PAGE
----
Sunday, April 22, 2012

Too Big to Punish

The concept of ethical standards of behavior for either corporate officers or government officials has become something of a joke in this bright, new century. Politicians seem utterly uneducated when it comes to discriminating between right and wrong, the media morally dead, voters hopelessly confused, the powerful cynical and smirking all the way to the bank. Petty offenders feel the full force of the law, but the serious criminals who buy elections, impoverish millions, and provoke wars that undermine society and governance are “too big to punish.” Are ethics and morality really too complicated to think about in our busy modern world? Not really—the answer is staring us in the face.

We are all held up to standards of behavior. Drivers must drive on the right, at least in the U.S. This illustrates an arbitrary but quite valuable standard; head-on collisions are inconvenient. Other standards are less arbitrary yet bizarrely more controversial and far more studiously avoided. Minor bureaucrats are sternly warned to avoid “even the appearance” of conflict of interest while national leaders pursue self-enriching conflicts with few qualms and almost no risk of punishment. Still, at least in some countries, ordering the murder of a political opponent is deemed beyond the pale. Even for the most powerful officials in major democracies, then, at least some standards exist. The question, for those who care about the quality of governance, is how far to carry these standards, how high the standards should be, and how rigorously the most powerful officials should be held to these standards.

No Empire Is Too Big to Fail; No Leader Too Big to Punish
Lawyers can and will debate the details endlessly. More important and most glaringly absent in contemporary American public consciousness is the principle underlying the debate over standards. Why should, for example, a President not be allowed to lie to the people about his reasons for launching a war? Why, for example, should drones not be sent to kill untried individuals who are “suspected” of being either military or civilian adversaries? Why, even if drone attacks are judged appropriate, should the President or some unknown official buried in the bureaucracy of the CIA or the Pentagon not be allowed to make the decision to kill such adversaries in cold blood without a formal judicial finding? Why should a bank official be allowed to evade personal responsibility for “losing” someone’s mortgage papers and then stealing back the house of a homeowner who was faithfully paying his or her mortgage? Why should a corporation that poisons a nation's prime fishing grounds continue to exist, and why should its officials not contribute every penny of their ill-earned millions in compensation? Where lies any justification for allowing those who commit the most grievous sins against society to evade responsibility simply because they disenfranchised, impoverished, poisoned, or slaughtered an uncounted number of unknown people rather than a single specific individual?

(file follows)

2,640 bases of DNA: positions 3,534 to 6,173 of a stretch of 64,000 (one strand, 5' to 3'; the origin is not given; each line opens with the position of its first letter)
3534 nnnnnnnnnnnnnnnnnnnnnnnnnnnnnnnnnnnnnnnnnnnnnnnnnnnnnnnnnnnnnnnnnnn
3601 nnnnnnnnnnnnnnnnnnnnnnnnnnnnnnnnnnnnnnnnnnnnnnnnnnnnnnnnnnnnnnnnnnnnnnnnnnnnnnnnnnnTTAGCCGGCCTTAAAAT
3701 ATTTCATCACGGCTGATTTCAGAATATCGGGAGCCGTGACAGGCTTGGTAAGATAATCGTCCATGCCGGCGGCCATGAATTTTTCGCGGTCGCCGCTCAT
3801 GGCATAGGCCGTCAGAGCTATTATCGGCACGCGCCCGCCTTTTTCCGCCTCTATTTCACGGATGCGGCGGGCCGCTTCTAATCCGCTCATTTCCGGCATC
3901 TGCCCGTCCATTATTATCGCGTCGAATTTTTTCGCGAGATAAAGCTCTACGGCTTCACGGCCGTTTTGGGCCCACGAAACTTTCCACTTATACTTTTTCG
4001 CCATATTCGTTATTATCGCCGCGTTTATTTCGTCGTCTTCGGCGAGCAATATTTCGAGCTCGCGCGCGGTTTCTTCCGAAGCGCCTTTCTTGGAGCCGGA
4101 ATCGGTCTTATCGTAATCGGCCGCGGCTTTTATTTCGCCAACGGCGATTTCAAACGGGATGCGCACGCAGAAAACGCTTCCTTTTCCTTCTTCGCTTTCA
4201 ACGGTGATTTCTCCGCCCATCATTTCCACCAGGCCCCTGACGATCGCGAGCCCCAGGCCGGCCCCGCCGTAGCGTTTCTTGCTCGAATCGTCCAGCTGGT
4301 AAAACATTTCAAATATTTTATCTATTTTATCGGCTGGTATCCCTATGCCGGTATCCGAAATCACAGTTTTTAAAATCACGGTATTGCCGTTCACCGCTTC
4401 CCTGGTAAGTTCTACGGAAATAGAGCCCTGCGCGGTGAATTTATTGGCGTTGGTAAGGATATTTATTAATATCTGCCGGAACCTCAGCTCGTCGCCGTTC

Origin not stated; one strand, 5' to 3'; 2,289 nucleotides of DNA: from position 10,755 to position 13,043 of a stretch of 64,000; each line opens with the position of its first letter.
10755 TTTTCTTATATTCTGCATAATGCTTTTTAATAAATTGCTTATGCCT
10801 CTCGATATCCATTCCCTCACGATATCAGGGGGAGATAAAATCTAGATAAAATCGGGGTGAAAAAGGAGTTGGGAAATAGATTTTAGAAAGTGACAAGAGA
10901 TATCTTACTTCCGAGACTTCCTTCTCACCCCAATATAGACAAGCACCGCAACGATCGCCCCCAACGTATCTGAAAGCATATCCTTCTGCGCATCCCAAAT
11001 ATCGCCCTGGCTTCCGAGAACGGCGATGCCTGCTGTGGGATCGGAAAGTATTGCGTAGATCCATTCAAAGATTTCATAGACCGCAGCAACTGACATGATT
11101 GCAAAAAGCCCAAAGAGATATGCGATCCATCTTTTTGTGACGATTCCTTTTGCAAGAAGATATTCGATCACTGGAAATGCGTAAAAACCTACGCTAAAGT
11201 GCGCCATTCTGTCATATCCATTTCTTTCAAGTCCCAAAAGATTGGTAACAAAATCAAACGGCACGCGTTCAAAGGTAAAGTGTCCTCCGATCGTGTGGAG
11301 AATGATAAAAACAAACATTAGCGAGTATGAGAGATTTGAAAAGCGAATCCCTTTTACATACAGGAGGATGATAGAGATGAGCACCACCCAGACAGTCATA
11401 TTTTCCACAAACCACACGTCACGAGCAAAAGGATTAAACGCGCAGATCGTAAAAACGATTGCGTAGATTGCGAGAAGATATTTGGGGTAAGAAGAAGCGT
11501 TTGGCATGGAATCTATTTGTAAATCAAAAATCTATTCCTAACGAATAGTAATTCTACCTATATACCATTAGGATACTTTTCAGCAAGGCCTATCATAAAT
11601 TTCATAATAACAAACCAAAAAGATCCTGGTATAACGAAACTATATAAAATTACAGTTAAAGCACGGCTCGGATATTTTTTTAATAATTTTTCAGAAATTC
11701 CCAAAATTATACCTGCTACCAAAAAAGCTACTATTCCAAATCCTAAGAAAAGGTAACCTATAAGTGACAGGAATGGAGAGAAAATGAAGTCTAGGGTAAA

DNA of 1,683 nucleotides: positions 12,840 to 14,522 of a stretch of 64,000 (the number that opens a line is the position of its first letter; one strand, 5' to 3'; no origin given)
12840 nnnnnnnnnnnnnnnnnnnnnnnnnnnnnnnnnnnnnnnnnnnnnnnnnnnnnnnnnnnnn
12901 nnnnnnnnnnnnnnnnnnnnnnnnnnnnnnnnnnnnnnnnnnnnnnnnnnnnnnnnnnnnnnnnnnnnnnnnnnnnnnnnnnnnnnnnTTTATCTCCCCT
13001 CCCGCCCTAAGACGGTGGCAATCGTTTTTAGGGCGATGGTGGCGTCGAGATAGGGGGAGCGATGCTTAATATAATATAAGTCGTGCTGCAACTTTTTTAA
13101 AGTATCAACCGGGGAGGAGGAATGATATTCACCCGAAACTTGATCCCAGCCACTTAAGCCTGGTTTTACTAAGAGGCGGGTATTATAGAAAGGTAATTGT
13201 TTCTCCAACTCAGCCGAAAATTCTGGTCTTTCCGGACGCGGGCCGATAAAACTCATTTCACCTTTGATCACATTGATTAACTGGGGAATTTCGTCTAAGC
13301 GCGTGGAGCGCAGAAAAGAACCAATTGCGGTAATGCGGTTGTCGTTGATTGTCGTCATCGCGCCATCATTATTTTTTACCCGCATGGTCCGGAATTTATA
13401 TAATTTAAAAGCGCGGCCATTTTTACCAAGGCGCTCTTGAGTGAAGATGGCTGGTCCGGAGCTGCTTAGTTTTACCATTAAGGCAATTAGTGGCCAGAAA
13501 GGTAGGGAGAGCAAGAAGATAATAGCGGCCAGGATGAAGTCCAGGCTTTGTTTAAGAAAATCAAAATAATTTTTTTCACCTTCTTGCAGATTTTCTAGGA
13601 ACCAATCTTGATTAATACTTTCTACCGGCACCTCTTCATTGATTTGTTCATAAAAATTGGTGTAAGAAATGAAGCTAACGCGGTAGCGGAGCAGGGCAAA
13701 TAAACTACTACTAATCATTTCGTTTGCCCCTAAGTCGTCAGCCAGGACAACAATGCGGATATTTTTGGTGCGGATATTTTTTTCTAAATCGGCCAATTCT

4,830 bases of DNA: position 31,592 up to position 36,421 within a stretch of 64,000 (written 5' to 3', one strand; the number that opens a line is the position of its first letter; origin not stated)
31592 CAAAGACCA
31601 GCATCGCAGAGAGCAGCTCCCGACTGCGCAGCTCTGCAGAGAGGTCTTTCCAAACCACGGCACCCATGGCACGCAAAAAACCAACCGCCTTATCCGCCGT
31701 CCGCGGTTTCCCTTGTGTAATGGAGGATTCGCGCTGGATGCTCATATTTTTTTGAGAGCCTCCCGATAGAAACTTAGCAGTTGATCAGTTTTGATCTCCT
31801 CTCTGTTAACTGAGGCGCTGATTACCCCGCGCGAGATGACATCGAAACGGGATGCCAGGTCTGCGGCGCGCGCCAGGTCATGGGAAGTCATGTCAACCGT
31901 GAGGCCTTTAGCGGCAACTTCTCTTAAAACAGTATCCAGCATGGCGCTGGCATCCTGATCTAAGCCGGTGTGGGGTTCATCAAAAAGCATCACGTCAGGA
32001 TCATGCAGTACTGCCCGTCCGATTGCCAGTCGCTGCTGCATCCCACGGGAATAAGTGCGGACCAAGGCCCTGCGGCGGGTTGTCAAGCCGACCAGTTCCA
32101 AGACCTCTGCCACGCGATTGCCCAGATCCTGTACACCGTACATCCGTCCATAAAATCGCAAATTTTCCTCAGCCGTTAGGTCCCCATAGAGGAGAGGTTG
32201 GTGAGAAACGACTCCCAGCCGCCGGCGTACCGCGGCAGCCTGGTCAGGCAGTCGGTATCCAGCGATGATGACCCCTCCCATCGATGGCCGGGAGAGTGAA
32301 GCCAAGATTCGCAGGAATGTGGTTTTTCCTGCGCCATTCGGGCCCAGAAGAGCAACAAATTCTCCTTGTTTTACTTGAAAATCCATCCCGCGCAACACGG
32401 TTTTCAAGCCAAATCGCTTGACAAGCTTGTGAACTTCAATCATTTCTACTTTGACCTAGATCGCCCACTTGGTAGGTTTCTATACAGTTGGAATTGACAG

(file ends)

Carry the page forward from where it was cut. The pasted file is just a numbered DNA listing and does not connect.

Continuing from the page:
Are these just tedious hair-splitting issues for lawyers to argue behind closed doors, carefully protected from the prying eyes of the foreigners being bombed or the Americans whose mortgages have been stolen? Well, no, they are not; they are, in fact, rather clear-cut examples of a society that has lost its path to the degree that it can no longer recall its own values. These issues rest solidly on a simple principle that has been clearly stated for all to see more than once in our nation’s history. Abraham Lincoln did not “invent” this principle, but he may have stated it best half way through the war “dedicated to the proposition that all men are created equal…and that government of the people, by the people, for the people, shall not perish from the earth.”

That is the essence of “American values,” not slavery (on cotton farms or in Chinese factories), not genocide (of Native Americans or Palestinians), not the propping up of thuggish regimes that host our naval bases, not the protection of corporations that poison our commons, not neo-conservative wars of choice, not neo-liberal economic oppression. By what mental slight-of-hand did "national interest" come to mean the opposite of "the people's welfare?"


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